Patrick, thanks for reporting back on your Shambhala Level 1 experience. I’m signed up for the same thing in October. I look forward to the Insight installation– it’s cool that you’re not getting stuck in one “genre” for the time being.
You wrote: “…both seemed present in a way that I remembered grass and dandelions being as a child. There was an intrinsic dignity to their presence that warranted investigation and fascination, rather than classification and utilization. I was operating in a matrix of space that was vast, wondrous, terrifying, and direct.”
I felt the same way hours after seeing the 3d version of Up (ha), walking around Boston looking at ordinary people and landscapes, marveling at their _real_ 3D-ness, their textures and vibrance. Also, lately I’ve been noticing that the constant rain in Boston is acting like a meditation of its own, forcing me to notice nuances of brightness (I get excited now when it’s “partly cloudy”) and color.



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Jake

posted July 3, 2009 at 4:34 pm


Hi there!
So glad that people are talking about Shambhala training. One correction, though. There are some variety of views about this, but I don’t think Shambhala is EXACTLY a Westernized presentation of Nyingma and Kagyu.
Nyingma and Kagyu are the Buddhist lineages taught at Shambhala centers. Shambhala is really its own thing. It contains Tibetan Buddhist elements, Zen practices, pre-Buddhist Tibetan elements, even concepts from Taoism, I think (Heaven, Earth, and Man/Human). At the same time, it’s not just a mishmash, it’s really its own thing.
Of course, it’s possible to get into whether or not Shambhala is this or that or a mixture of this or that. I just wouldn’t say that it’s a repackaging, somehow that sounds as if it’s a way to get people to study something else, not its own wonderful path.
And I think I know what you mean about the NYC Shambhala tokonoma alcove. I’ve had some nice moments looking at the flower arrangments there.



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Patrick Groneman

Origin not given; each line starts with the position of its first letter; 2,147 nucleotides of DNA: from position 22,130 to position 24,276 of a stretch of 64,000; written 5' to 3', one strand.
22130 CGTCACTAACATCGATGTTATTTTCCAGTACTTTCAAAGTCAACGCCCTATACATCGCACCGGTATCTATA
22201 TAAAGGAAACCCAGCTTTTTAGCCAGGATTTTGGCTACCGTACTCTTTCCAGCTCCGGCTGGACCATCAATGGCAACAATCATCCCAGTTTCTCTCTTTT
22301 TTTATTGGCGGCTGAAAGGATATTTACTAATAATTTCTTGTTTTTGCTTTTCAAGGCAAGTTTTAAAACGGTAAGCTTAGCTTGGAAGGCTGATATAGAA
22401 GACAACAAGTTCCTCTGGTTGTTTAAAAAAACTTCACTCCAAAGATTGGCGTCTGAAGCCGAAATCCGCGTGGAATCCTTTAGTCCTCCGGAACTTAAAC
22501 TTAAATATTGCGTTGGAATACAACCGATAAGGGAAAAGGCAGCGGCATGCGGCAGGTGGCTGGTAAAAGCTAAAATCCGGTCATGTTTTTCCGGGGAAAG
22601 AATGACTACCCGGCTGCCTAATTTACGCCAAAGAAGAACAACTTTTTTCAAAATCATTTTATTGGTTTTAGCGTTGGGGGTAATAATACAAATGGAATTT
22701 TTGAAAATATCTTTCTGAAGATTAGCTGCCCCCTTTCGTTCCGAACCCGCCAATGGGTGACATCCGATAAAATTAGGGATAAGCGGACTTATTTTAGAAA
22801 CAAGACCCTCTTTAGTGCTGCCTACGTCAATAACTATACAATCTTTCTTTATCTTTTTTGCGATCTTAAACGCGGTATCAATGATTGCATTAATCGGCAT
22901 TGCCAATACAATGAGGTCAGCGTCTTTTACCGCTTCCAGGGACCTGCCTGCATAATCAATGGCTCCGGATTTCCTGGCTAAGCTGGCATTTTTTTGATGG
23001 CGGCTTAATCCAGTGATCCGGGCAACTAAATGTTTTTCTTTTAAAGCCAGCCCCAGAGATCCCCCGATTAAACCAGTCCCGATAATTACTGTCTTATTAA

posted July 3, 2009 at 10:19 pm


@ Sarah – it’s interesting to find those magical moments in unexpected places — rain, flowers, ordinary people…Boston. The 3-D movies seem like a powerful tool for affecting modes of perception and I’m not surprised that spending time in one of them led you to this heightened state of visual awareness. Go techno-mology.
@Jake – As you stated, classifying all of the influences that go into the Shambhala training program is hardly a simple task, and as a beginner in the area I appreciate your discernment here. I think the phrase “rapackaging” would have been more appropriate had I included some more of Trungpa Rinpoche’s influences.



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gza

posted July 6, 2009 at 3:54 pm


Nice Pat, I look forward to your further reporting. It’s great that there are so many places trying out different approaches.



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michael krijnen

posted August 11, 2009 at 4:51 pm


Shambhala practice is a great place to start. Quieting the mind and being in contact with quiet people.
One of the good experiences I have had, is looking at old video of Chogyam Rinpoche and how he was with his audience, a wonderful space and place in time.
The “new” Shambala practices are still the old Shambala practices, it seems to me, that is saying something about how current and relevant this experience is in the world of, now, to-day, ordinary magic indeed.



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Odis Rocha

posted June 14, 2010 at 8:25 am


blog.beliefnet.com’s done it again. Superb read!